Sounds like 'Be-za-fy-brate'

Key points about bezafibrate

  • Bezafibrate is used to lower raised cholesterol.
  • Bezafibrate is also called Bezalip or Bezalip Retard.
  • Find out how to take it safely and possible side effects. 
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Bezafibrate is used to lower cholesterol (mainly triglycerides) levels in your blood. Bezafibrate is usually used in combination with a statin in people with high triglyceride levels or it is prescribed when statins cannot be used to lower cholesterol.

In New Zealand bezafibrate is available as Bezalip® or modified-release tablets, Bezalip Retard®.

  • Your dose of bezafibrate will depend on whether you have been prescribed Bezalip® or Bezalip Retard®. 
  • The usual dose of Bezalip® is 200 milligrams three times daily, and the usual dose of Bezalip Retard® is 400 milligrams once daily.   
  • Always take your bezafibrate exactly as your doctor has told you. The pharmacy label on your medicine will tell you how much bezafibrate to take, how often to take it, and any special instructions.


Bezalip® is taken 2 or 3 times daily, with or after food. Take Bezalip at about the same times each day. To reduce your cholesterol, you must keep taking bezafibrate every day. 

Bezalip Retard®

Bezalip Retard® is taken once daily, with or after food.  Swallow your tablets whole with a glass of water – do not chew, crush, or break them. To reduce your cholesterol, you must keep taking bezafibrate every day.  

Here are some things to know when you're taking bezafibrate. Other things may be important as well, so ask your healthcare provider what you should know about.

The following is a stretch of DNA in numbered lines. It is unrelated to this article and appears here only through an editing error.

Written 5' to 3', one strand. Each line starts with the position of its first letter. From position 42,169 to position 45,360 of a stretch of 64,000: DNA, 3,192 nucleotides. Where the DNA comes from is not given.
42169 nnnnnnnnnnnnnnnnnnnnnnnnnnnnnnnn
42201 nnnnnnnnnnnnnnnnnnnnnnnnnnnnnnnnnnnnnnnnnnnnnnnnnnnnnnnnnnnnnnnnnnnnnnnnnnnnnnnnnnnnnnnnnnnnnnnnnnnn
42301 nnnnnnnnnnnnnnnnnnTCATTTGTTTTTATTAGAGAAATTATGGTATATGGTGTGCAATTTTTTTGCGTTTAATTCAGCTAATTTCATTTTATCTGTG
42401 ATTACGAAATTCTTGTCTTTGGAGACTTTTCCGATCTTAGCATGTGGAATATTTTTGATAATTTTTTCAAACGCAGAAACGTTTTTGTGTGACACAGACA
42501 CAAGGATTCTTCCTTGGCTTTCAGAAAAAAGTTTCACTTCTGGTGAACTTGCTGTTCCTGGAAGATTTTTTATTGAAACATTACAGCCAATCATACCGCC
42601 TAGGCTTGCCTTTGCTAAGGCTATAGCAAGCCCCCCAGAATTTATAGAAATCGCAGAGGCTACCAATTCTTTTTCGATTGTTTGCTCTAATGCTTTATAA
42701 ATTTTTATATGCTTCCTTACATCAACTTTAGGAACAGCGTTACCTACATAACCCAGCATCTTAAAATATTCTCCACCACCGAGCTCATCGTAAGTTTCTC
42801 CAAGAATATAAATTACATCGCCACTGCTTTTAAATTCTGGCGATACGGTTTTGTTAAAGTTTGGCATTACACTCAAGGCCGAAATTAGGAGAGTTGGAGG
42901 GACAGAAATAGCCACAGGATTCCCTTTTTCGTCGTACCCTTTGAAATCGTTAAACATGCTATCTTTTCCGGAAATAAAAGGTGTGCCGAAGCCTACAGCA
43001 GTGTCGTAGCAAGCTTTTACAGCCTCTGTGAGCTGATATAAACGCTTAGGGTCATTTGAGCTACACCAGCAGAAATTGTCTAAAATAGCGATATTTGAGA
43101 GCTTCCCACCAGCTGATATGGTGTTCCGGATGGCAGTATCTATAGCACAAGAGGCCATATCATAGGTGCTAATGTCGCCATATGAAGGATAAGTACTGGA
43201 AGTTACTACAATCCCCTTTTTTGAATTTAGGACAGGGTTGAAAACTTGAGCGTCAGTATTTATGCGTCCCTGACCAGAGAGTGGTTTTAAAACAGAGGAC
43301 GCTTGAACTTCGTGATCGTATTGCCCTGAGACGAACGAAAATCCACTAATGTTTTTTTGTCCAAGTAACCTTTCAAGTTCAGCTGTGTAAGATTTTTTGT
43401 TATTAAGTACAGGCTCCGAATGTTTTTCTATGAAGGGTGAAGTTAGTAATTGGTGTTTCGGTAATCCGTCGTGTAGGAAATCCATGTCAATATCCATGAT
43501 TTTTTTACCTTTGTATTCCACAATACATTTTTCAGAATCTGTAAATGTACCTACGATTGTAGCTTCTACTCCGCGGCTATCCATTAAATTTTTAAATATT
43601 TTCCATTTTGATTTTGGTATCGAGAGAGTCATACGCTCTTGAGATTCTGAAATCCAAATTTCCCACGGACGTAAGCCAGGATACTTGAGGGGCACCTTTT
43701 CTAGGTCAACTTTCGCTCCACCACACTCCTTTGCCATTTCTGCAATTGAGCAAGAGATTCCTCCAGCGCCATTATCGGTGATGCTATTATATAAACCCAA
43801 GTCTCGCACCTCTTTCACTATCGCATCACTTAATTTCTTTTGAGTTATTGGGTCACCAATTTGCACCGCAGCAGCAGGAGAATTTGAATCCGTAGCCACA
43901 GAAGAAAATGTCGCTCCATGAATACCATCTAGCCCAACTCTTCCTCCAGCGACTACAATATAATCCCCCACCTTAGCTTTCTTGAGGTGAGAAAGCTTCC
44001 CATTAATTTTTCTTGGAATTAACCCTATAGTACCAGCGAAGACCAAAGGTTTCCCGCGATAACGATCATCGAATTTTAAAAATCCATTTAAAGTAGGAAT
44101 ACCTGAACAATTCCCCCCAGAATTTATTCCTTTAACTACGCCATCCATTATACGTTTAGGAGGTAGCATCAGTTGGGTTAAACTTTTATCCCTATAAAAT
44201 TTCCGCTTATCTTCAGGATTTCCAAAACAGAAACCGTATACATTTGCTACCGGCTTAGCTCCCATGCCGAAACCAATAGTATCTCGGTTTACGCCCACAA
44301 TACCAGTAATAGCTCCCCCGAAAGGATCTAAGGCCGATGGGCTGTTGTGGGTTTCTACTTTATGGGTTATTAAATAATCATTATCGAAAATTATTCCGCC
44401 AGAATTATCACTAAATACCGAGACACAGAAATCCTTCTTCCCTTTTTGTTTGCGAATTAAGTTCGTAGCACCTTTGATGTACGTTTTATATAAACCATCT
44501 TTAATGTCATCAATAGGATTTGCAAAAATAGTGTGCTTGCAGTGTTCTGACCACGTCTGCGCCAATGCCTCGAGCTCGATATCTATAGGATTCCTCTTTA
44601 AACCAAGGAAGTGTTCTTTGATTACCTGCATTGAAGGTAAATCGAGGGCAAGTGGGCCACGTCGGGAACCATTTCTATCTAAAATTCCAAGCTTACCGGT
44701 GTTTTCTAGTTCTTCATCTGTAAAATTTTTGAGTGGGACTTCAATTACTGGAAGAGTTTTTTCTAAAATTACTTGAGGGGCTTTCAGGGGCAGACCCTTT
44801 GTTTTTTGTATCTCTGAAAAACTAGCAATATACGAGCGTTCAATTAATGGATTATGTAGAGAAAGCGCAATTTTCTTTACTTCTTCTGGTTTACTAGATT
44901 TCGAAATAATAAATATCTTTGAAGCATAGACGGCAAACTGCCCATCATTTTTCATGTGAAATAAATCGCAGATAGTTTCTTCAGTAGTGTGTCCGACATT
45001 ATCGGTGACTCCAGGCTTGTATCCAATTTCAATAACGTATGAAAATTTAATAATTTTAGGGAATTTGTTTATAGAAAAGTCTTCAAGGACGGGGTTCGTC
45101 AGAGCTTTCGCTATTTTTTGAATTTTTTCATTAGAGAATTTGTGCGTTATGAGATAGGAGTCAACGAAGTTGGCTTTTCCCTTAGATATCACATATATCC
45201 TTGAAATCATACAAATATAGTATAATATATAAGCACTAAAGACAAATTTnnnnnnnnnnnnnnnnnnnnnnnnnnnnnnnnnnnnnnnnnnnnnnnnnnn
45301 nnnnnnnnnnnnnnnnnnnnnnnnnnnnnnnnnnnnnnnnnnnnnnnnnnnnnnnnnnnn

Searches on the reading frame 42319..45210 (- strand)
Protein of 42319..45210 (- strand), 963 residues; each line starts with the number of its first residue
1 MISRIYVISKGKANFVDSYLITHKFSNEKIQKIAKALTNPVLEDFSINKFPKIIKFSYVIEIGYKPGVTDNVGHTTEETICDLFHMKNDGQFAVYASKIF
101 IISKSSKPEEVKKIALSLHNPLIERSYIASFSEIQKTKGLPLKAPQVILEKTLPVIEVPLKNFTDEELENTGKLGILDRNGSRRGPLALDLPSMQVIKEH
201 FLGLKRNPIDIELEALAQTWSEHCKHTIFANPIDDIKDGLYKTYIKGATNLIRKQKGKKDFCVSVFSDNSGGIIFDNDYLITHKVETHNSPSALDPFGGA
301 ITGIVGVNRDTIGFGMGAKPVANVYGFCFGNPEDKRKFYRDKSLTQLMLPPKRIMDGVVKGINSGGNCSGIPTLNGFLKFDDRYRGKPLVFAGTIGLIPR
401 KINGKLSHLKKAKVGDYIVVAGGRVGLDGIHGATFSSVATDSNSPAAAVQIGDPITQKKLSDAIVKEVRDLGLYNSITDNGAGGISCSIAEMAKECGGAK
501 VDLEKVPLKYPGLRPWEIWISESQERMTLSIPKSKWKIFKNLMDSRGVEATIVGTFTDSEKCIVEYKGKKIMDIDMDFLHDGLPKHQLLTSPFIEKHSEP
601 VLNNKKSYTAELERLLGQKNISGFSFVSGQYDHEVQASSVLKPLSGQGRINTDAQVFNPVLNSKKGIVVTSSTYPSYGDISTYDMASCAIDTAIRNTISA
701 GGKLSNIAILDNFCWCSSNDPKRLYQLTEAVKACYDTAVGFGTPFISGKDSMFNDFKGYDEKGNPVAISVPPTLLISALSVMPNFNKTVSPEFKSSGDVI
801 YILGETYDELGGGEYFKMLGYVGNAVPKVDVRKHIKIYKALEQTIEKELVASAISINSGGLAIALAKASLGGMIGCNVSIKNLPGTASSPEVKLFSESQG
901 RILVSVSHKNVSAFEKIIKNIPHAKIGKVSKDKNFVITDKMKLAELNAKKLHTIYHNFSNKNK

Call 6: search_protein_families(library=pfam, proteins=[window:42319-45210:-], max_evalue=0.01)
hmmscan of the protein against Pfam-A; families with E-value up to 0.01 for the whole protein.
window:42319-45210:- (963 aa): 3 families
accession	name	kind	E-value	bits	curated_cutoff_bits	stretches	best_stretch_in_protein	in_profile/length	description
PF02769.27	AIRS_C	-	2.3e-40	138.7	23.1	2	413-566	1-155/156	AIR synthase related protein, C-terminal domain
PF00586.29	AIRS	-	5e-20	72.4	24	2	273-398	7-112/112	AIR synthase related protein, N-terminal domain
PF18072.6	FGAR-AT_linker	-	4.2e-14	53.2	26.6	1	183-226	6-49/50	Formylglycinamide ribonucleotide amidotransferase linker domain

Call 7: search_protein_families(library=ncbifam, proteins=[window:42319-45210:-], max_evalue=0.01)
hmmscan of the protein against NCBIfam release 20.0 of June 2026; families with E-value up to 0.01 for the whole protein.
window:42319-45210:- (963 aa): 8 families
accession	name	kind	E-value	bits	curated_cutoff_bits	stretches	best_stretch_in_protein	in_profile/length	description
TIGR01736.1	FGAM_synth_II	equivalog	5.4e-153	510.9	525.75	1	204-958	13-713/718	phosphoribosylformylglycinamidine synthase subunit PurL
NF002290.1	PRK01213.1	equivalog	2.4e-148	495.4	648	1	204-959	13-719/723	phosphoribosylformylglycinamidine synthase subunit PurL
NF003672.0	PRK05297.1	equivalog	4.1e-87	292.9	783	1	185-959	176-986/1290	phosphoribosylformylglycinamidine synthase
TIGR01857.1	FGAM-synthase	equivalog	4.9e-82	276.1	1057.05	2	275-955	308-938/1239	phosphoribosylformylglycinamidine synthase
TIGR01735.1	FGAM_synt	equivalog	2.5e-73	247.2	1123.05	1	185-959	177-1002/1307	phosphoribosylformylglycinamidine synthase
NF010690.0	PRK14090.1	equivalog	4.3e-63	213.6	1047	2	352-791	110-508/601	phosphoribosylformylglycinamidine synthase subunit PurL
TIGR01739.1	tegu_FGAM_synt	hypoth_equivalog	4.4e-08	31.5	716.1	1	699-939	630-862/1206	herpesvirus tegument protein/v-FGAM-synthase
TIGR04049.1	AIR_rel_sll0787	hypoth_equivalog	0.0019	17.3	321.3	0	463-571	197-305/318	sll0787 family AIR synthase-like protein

• Other medicines: bezafibrate interacts with some medications, herbal supplements an rongoā Māori, so check with your doctor or pharmacist before starting bezafibrate and before starting any new products.

Like all medicines, bezafibrate can cause side effects, although not everyone gets them. Often side effects improve as your body gets used to the new medicine.

Side effects What should I do?
  • Stomach upset
  • Bloating or gas in the tummy
  • Nausea (feeling sick) or dizziness
  • These are quite common when you first start taking bezafibrate and usually go away with time
  • Take your tablets with or just after food
  • Tell your doctor if troublesome
  • Signs of problems with your liver such as yellowing of the skin or eyes, dark urine, pain in the abdomen
  • Tell your doctor immediately or ring HealthLine 0800 611 116
  • Signs of problems with your muscles such as muscle aches and pain, pain in your legs, muscle cramps, tenderness or weakness
  • These symptoms are more likely if you are using bezafibrate with a statin
  • Tell your doctor immediately or ring HealthLine 0800 611 116
Did you know that you can report a side effect to a medicine to CARM (Centre for Adverse Reactions Monitoring)? Report a side effect to a product(external link)

The following links provide further information on bezafibrate.
Medsafe Consumer Information Sheets:

Bezalip(external link)
Bezalip Retard(external link)


  1. Bezafibrate(external link) New Zealand Formulary

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Credits: Sandra Ponen, Pharmacist, Healthify He Puna Waiora. Healthify is brought to you by Health Navigator Charitable Trust.

Reviewed by: Angela Lambie, Pharmacist, Auckland

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